The National Association of Automobile Marketers (NAAM) has alleged that its members have lost over N5 billion since September 28, when the Nigeria Customs Service (NCS) sealed their premises on suspicion that they were trading on smuggled vehicles.
A statement by the association’s secretary, Mr. Joseph Iriah, noted that before the sealing, no court order was obtained, neither was any notice issued from the Customs informing the automobile dealers of reasons behind the sealing of the premises of its members.
Recounting what has become an enduring nightmare, Iriah said, “the siege has entered its fourth week, thereby occasioning untold financial loses and severe hardship for not just us, the auto dealers but for the thousands of Nigerians employed in our businesses.”
He further said that when the men of the NCS arrived their respective premises, they were told the issue would be resolved within a few days, “after the verification of the importation documents of the automobiles in the sealed premises.”
While noting the zeal of Comptroller-General of NCS, Col. Hammed Ali (rtd) to improve the revenue generating capacity of the service, the automobile dealers, expressed grave reservations about the legality of the action that has affected their operations.
The group, which is made up of 25 members, noted that their collective and individual reputation as responsible corporate citizens is being scandalised due to the prolonged closure of the business premises of its members, which has given the impression that they are “economic saboteurs and smugglers.”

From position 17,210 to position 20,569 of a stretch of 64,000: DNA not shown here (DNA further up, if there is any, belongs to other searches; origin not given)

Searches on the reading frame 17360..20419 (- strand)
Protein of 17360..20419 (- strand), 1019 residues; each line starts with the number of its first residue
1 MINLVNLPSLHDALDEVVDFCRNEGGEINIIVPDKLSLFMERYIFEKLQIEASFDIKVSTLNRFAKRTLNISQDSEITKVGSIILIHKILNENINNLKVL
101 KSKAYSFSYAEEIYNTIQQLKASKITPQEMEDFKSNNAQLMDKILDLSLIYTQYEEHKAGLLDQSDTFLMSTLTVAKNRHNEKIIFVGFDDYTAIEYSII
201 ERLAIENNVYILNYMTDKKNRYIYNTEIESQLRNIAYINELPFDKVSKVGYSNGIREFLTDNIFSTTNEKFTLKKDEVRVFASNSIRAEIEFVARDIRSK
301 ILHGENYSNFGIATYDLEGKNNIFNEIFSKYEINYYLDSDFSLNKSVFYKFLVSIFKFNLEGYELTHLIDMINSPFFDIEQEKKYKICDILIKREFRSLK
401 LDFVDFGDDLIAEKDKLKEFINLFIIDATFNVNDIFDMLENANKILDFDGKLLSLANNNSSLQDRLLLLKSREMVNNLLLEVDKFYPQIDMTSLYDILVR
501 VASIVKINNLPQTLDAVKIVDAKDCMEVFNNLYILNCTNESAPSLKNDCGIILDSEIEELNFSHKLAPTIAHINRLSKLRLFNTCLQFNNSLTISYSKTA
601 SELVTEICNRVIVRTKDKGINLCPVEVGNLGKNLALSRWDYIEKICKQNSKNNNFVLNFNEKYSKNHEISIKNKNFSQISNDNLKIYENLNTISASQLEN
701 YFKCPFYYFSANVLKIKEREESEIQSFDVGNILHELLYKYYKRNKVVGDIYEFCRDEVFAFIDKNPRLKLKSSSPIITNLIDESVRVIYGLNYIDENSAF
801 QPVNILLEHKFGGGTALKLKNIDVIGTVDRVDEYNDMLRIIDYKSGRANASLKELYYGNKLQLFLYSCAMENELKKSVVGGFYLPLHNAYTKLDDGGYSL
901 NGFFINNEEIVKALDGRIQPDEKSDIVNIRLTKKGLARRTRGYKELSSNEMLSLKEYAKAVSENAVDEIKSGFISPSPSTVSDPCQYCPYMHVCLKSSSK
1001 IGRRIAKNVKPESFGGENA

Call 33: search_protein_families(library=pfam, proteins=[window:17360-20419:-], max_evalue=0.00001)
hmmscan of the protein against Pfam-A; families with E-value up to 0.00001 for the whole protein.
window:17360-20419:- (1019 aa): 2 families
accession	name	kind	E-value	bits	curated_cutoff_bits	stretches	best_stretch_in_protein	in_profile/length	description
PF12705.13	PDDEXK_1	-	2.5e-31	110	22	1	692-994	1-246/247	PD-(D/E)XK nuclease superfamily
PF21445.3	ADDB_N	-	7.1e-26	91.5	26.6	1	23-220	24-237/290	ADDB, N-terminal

Iriah appealed to President Muhammadu Buhari to prevail on the NCS to rescind and desist from carrying out such unlawful and draconian actions in the future, failing which he threatened that the group may institute a N10 billion court action against the Nigeria Customs Service.
“We are well aware of our rights at law and should our premises continue to remain shut, we shall be constrained to enforce our rights and seek legal redress by commencing legal proceedings against the Nigeria Customs Services which would naturally come with damages for the huge amount of losses we have suffered.”
According to him, “As bona fide businessmen and corporate citizens lawfully engaged in the business of importation, sales and service of automobiles, we do not have the license and or authority to personally clear automobiles directly from the ports as that duty statutorily belongs to Customs Licensed Clearing Agents. Therefore, any discrepancy in the documentation of any automobile imported through a Nigerian seaport should be placed at the doorsteps of the Customs Licensed Clearing Agents and the Customs Service.”